Toddlers ravage their books. They devour them, quite literally. They tear their favorite page out of a book to keep with them always. It strikes me that part of socialization involves teaching children not to destroy books during a thrilling reading session but to cherish them. Holding a book gingerly like a loved one’s hand means that they can be enjoyed again in the future. Responsible book ownership is a lesson that clearly takes time to master. In the interim, a well-loved book can develop into a type of interactive art piece that reflects a child’s personality and energy.
The Very Hungry Caterpillar by Eric Carle is particularly loved by both Sunboy and Flowergirl. Perhaps their affinity for the book lies in my enthusiastic intonation when I exclaim “He was a beautiful butterfly!” They have each destroyed the book with their love of it in their own unique way. In fact, when Flowergirl was born, I didn’t want to share Sunboy’s copy with her. The manner in which Sunboy modified the book held such memories of his toddlerhood for me that I didn’t want another toddler altering it further, even if that toddler was his younger sister. Besides, Sunboy’s copy lost its cover during its reading adventures and the part where the caterpillar gets a tummyache. Flowergirl soon decided that the hungry caterpillar turned into half of a beautiful butterfly, and half of a very fat caterpillar.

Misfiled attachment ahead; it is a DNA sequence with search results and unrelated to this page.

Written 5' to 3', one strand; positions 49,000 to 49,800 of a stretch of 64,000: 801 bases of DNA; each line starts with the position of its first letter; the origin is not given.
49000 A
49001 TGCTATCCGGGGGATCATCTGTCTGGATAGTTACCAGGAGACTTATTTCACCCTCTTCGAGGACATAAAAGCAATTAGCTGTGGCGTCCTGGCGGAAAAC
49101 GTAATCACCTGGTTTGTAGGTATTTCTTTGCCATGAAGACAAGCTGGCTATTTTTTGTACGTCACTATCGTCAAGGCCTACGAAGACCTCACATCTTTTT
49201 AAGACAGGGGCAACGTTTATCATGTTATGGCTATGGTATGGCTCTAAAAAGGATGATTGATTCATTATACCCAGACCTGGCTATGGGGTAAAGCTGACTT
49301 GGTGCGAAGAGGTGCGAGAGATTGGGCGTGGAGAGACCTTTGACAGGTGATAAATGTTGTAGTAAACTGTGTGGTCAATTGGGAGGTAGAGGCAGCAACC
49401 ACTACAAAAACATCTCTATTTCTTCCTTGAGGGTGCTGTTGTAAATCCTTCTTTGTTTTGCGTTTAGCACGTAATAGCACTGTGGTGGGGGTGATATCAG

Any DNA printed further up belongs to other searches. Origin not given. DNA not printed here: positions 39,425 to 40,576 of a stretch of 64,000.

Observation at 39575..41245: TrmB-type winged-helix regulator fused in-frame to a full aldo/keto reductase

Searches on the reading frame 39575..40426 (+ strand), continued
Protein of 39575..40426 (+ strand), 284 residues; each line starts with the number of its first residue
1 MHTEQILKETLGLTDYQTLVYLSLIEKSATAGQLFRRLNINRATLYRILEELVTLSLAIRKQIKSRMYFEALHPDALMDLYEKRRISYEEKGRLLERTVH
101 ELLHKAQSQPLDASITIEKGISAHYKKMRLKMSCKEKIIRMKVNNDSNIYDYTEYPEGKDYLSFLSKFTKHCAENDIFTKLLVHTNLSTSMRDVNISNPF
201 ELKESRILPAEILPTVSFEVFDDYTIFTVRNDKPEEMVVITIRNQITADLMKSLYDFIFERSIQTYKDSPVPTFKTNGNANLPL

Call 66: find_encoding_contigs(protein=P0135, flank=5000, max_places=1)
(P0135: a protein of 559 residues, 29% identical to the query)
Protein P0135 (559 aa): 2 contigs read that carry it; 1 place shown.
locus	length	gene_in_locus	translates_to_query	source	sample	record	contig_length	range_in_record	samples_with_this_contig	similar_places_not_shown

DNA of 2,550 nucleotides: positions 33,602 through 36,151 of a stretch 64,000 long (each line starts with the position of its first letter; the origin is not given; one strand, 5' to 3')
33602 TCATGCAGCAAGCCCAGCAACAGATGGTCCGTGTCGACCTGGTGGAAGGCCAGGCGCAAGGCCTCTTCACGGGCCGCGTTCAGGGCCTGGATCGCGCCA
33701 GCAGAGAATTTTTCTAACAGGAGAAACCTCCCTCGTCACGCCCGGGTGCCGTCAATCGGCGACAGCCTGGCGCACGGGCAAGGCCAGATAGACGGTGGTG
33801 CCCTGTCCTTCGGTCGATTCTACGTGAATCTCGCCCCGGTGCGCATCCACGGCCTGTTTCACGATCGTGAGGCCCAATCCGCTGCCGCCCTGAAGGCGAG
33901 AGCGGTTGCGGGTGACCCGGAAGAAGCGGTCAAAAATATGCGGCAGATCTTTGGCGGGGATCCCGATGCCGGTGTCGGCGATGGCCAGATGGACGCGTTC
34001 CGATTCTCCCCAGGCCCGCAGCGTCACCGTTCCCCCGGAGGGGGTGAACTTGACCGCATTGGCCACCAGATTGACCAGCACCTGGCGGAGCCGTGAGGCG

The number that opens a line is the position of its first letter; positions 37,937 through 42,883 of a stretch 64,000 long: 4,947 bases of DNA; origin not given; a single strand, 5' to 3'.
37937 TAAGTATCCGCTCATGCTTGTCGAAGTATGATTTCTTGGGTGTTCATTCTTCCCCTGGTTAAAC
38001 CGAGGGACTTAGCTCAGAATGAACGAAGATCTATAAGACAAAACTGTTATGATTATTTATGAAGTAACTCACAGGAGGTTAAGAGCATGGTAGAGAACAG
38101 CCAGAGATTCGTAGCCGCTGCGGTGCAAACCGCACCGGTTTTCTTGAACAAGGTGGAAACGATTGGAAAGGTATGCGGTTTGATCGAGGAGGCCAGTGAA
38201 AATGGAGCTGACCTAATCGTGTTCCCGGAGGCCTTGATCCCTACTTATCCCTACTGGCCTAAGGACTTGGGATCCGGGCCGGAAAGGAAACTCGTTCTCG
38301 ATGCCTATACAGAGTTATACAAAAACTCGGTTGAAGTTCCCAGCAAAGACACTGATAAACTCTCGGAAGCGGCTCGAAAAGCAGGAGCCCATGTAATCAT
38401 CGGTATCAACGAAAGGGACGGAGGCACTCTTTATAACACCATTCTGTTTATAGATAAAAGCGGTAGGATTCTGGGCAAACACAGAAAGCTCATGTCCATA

Mr Brown Can Moo by Dr Seuss is another beloved book in our home. It was the first favorite book of both children. I felt fine with Mr Brown enjoying the cumulative effects of multiple toddler’s enjoyment. The book is like a museum displaying the effects of thousands of reads, each tear and crease precious to me. Dibble dibble dibble dibble dopp dopp dopp!
I treasure books with softened and rumpled pages and weakened spine. These books hold the memories of being read. They encapsulate a cherished time in my children’s lives when they were first learning to love books and the magic they hold within. Some books come alive more than others. Goodnight noises everywhere.